A tireless collector of ancient tiles

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A tireless collector of ancient tiles

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Yoo Chang-jong, ancient roof tile collector, has opened a museum in Seoul. [JoongAng Ilbo]

Two exhibition halls at the far end of the Donation Gallery on the second floor of the National Museum of Korea transport visitors to ancient East Asia with an array of differently shaped, colored (and damaged) roof-end tiles.

The “Yoo Chang-jong Collection” displays tiles donated by Yoo, a 62-year-old Korean lawyer. Next door is “Iuchi Isao Collection,” which showcases pieces donated by Iuchi Isao (1911-1992), a Japanese physician.

After becoming enchanted with ancient roof tiles in 1978, Yoo begun collecting them. Hoping others would also see the tiles’ inherent beauty, he donated 1,873 roof tiles to the museum in 2001.

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Roof-end tiles at the YooGeum Museum. Provided by the museum

Roof-end tiles refer to materials usually made of clay and terracotta to decorate the ends of the roofs of buildings.

But whenever he visited the museum, he couldn’t help but feel dissatisfied because he knew the 1,082 roof tiles Iuchi donated in 1987 were not even half his entire collection.

Plus, most of the rare items from the Goguryeo era (37 B.C.E.-668) were still in Japan.

Yoo probably feels a lot better today. He not only acquired those precious roof tiles, but also opened a museum in Seoul that displays them. The YooGeum Museum of Roof-end Tiles, a combination of his and his wife’s surnames, will be the new home for the rest of Yoo and Iuchi’s collection, comprising 2,700 items unearthed in Korea, China, Japan, Thailand and Vietnam.

Yoo bought the rest of the Iuchi Isao’s collection (1301 items) in 2005 from Inuchi’s son Kiyoshi. “He called me saying that I’m the right man for the collection,” Yoo said. “He said he didn’t want to hand it down to his daughter who is not interested in roof tiles at all.”

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Monster-mask roof tile from the Goguryeo period (37 B.C.E. - 668).

In fact, Yoo had wanted to buy all the roof tile relics possible since he began to work as a lawyer in 2004. But it was impossible to purchase collections tantamount to national treasures, like that of Iuchi’s, and paying the full price.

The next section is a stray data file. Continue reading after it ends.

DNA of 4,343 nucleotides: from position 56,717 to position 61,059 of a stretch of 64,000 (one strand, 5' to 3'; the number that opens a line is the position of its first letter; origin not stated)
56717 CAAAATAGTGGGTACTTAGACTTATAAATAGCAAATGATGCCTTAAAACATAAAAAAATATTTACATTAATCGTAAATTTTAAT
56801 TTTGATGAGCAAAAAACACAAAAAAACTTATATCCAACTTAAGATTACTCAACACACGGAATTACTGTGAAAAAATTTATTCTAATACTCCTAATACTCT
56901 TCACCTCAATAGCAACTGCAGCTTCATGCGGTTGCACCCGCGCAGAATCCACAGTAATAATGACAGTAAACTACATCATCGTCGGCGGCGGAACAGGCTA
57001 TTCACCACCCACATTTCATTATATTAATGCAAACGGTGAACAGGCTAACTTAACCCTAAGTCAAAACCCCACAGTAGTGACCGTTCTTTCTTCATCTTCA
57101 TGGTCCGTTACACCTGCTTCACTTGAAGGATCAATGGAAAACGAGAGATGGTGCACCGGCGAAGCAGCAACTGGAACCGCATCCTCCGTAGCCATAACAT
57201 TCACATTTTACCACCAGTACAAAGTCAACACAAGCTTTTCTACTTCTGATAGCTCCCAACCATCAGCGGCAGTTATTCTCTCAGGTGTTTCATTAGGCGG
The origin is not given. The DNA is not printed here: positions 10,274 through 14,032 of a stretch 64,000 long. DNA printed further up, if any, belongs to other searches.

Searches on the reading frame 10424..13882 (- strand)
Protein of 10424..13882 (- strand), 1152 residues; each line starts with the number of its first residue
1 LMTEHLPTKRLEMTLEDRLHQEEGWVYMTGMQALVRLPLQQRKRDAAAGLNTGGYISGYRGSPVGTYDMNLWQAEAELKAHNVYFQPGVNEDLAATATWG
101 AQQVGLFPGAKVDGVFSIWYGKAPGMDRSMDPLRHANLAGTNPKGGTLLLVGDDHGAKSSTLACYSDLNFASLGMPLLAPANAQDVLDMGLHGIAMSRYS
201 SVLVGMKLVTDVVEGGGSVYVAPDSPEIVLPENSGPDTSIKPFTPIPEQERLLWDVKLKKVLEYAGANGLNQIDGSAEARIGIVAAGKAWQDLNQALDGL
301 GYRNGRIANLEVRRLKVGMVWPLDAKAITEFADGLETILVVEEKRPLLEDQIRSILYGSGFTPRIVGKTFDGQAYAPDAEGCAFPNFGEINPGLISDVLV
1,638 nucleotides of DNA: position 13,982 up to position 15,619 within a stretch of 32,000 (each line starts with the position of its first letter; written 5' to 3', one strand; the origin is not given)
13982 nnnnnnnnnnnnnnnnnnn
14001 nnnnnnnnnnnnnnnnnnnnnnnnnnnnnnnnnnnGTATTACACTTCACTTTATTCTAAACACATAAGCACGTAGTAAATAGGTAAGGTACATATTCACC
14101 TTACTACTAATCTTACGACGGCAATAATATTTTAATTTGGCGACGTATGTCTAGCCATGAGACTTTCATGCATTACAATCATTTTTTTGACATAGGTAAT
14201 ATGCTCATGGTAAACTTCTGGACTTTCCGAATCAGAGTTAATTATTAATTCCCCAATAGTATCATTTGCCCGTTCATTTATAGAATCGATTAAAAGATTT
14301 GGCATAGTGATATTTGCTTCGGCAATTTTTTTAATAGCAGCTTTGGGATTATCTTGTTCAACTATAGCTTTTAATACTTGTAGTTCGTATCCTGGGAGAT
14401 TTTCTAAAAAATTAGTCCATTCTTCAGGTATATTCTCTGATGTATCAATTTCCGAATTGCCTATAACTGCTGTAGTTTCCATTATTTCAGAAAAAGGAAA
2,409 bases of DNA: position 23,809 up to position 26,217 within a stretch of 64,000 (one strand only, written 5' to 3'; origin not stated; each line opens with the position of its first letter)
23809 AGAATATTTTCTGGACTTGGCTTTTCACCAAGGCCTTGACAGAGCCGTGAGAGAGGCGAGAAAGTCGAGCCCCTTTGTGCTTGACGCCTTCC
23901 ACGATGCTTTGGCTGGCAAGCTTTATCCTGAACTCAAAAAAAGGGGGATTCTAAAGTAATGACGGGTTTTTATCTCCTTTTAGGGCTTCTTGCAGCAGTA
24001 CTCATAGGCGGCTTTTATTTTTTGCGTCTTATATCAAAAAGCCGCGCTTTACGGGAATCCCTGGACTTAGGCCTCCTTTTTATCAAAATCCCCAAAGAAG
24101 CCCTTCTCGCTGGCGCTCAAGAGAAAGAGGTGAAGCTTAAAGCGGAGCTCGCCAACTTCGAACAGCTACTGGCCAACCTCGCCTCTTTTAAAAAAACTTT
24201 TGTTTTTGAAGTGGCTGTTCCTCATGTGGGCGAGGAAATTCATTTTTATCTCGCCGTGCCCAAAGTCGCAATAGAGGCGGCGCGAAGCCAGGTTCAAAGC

“I told him I cannot pay him a price that reflects its worth. I told him instead I would share it with the Korean public.”

Kiyoshi agreed and sent the collection to Korea paying the transport expenses himself. For that reason, Yoo considers that the collection has been donated, even though he paid what he could.

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A roof tile with a Buddhist figure from the Unified Silla period.

Yoo’s special love for ancient roof tiles began three decades ago when he was appointed to the prosecutors’ office in Chungju, North Chungcheong.

“I was very interested in Korean art, so I read a lot of books,” Yoo reminisced. “My wife majored in art and she was my tutor. I thought I could be an amateur art historian.”

Yoo explored Chungju whenever he had time. When he found a mystical roof tile that had the characteristics of all three domains of the Three Kingdoms Era (fourth century - seventh century C.E.), he realized he’d found his passion.

“History and culture are embodied on the roof tiles. Sometimes when you look closely, you can even spot the potter’s fingerprints. It feels surreal because even though we are centuries apart, I can feel his spirit. It’s fate that brought us together.”

But it was only recently that old Korean roof tiles were granted historical significance. In late 1970s, it’s said people got them as freebies when they purchased paintings.

“It was April 5, 1978. I remember the exact date,” Yoo recollected. “I went to an antique store to buy a painting and I saw a bunch of roof tiles in a wooden dish. I asked how much they were and the owner told me to just take them. They turned out to be from the Baekje Kingdom (18 B.C.E.-660).”

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A roof tile from a Buddhist Temple of the Joseon period inscribed with donators’ names.

Yoo said it was easy to collect roof tiles back then. He got some for free. He even unearthed some himself. But things changed in the 1980s as people realized the priceless history roof tiles could tell. From then, Yoo usually exchanged items with fellow collectors or bought from old art shops.

But even Yoo sometimes falls for fakes.

“There was this one roof tile I believed was from the Goguryeo Kingdom. A year after I got it, I found out by coincidence that wasn’t the case. Before I threw away such items; now I keep them, too. Maybe I will hold an exhibition for just those items,” Yoo laughed.

The YooGeum Museum, (02) 394-3451, will hold an inaugural exhibition called “Korean Roof-end Tile Collection: 100 Years, 100 Highlights” through November. It features 100 Korean roof tiles that Yoo has personally selected.

“It is the roof tiles that make me happy and proud, more than my 30-year career in law. I’m blessed to be able to share with others the realization I got from these tiles.”


By Hong Joo-hee JoongAng Ilbo [hkim@joongang.co.kr]
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